Appellant argues that the district court abused its discretion by denying his request for a continuance to seek an expert to counter Crawley’s testimony.  Appellant contends that denying him a continuance prejudiced his right to a fair trial.

Whether to grant or deny a continuance is within the sound discretion of the district court, and its decision will not be reversed unless it has abused its discretion.  State v. Sanders, 598 N.W.2d 650, 654 (Minn. 1999).  “On review, we look to the circumstances surrounding the requested continuance and whether the denial was so prejudicial in the preparation of an adequate defense as to materially affect the outcome of the trial.”  Id. (quotations omitted).

Citing State v. Lindsey, the state argues that because there was no discovery violation, appellant was not entitled to a continuance as a sanction.  284 N.W.2d 368, 373 (Minn. 1979) (setting forth standard of review of sanctions for discovery violations).  But appellant does not claim only that he was entitled to a continuance as a sanction for a discovery violation; he also argues that he requested a continuance to obtain an expert to rebut Crawley’s testimony and that the district court abused its discretion by denying his request.

The state also argues that appellant should have anticipated Crawley’s testimony because appellant was charged with violating Minn. Stat. § 609.342, subd. 1(e)(i) (2002), which required the state to prove that appellant caused personal injury to S.C.  See 10 Minnesota Practice, CRIMJIG 12.01, .03 (1999) (delineating elements of first-degree criminal sexual conduct).  The state contends that whether the injuries are described as tears or abrasions is immaterial because both are injuries, and the new information in  Crawley’s testimony was minor.

We disagree.  To prove that appellant violated Minn. Stat. § 609.342, subd. 1(e)(i), the state did not just need to prove that appellant caused personal injury to S.C.; it also needed to prove that appellant used force or coercion to accomplish sexual penetration.  Crawley’s testimony that the injuries were tears, rather than abrasions, and that she had never seen injuries of this type that were claimed to be the result of consensual sex went directly to whether appellant had consensual sex with S.C. or used force to accomplish sexual penetration.  Crawley’s testimony directly undermined appellant’s defense theory that he had consensual sex with S.C.  See State v. Moore, 493 N.W.2d 606, 609 (Minn. App. 1992) (holding that district court abused its discretion in not ordering new trial because undisclosed oral statement of rape victim was prejudicial to defendant’s tactical decision to assert consent defense), review denied (Minn. Feb. 12, 1993).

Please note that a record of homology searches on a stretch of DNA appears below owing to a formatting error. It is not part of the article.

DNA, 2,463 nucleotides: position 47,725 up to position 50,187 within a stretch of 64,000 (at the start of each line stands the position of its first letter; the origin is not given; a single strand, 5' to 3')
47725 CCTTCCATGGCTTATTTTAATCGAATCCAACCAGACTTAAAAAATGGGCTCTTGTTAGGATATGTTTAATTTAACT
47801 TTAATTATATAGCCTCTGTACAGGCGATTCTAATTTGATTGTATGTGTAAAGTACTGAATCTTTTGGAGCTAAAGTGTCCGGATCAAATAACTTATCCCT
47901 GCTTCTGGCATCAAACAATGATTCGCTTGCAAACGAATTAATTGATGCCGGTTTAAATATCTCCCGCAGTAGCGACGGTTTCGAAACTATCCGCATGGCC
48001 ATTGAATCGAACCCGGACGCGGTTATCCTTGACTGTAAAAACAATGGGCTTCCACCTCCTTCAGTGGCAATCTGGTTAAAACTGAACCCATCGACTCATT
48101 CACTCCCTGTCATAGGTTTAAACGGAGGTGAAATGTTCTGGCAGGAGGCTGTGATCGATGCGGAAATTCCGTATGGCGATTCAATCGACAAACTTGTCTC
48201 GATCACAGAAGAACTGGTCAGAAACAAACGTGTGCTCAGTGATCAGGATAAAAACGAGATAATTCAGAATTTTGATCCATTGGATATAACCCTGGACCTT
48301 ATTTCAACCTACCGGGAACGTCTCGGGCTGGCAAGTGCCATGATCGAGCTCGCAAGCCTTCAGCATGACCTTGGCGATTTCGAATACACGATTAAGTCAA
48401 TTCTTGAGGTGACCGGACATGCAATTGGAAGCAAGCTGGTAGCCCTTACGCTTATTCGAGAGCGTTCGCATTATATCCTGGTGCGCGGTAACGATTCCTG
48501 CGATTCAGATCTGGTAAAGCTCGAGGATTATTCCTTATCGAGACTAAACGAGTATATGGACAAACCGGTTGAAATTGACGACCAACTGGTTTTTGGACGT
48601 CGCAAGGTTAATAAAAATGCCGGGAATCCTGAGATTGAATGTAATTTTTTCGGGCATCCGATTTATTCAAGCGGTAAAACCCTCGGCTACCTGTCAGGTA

Furthermore, although the examination photographs had been disclosed to appellant, whether the injuries shown in the photographs are tears, rather than abrasions, and whether the injuries are consistent with or inconsistent with consensual sex are not issues that a jury could determine without the aid of expert testimony.  Crawley’s testimony about the photographs gave the photographs meaning that they would not have had without her testimony.  Because of the nature of Crawley’s testimony, appellant needed to consult an expert to confirm or rebut Crawley’s opinion about what the photographs revealed about S.C.’s injuries.  Without an opportunity to consult with his own expert, appellant could not properly evaluate Crawley’s opinion about the injuries shown in the photographs.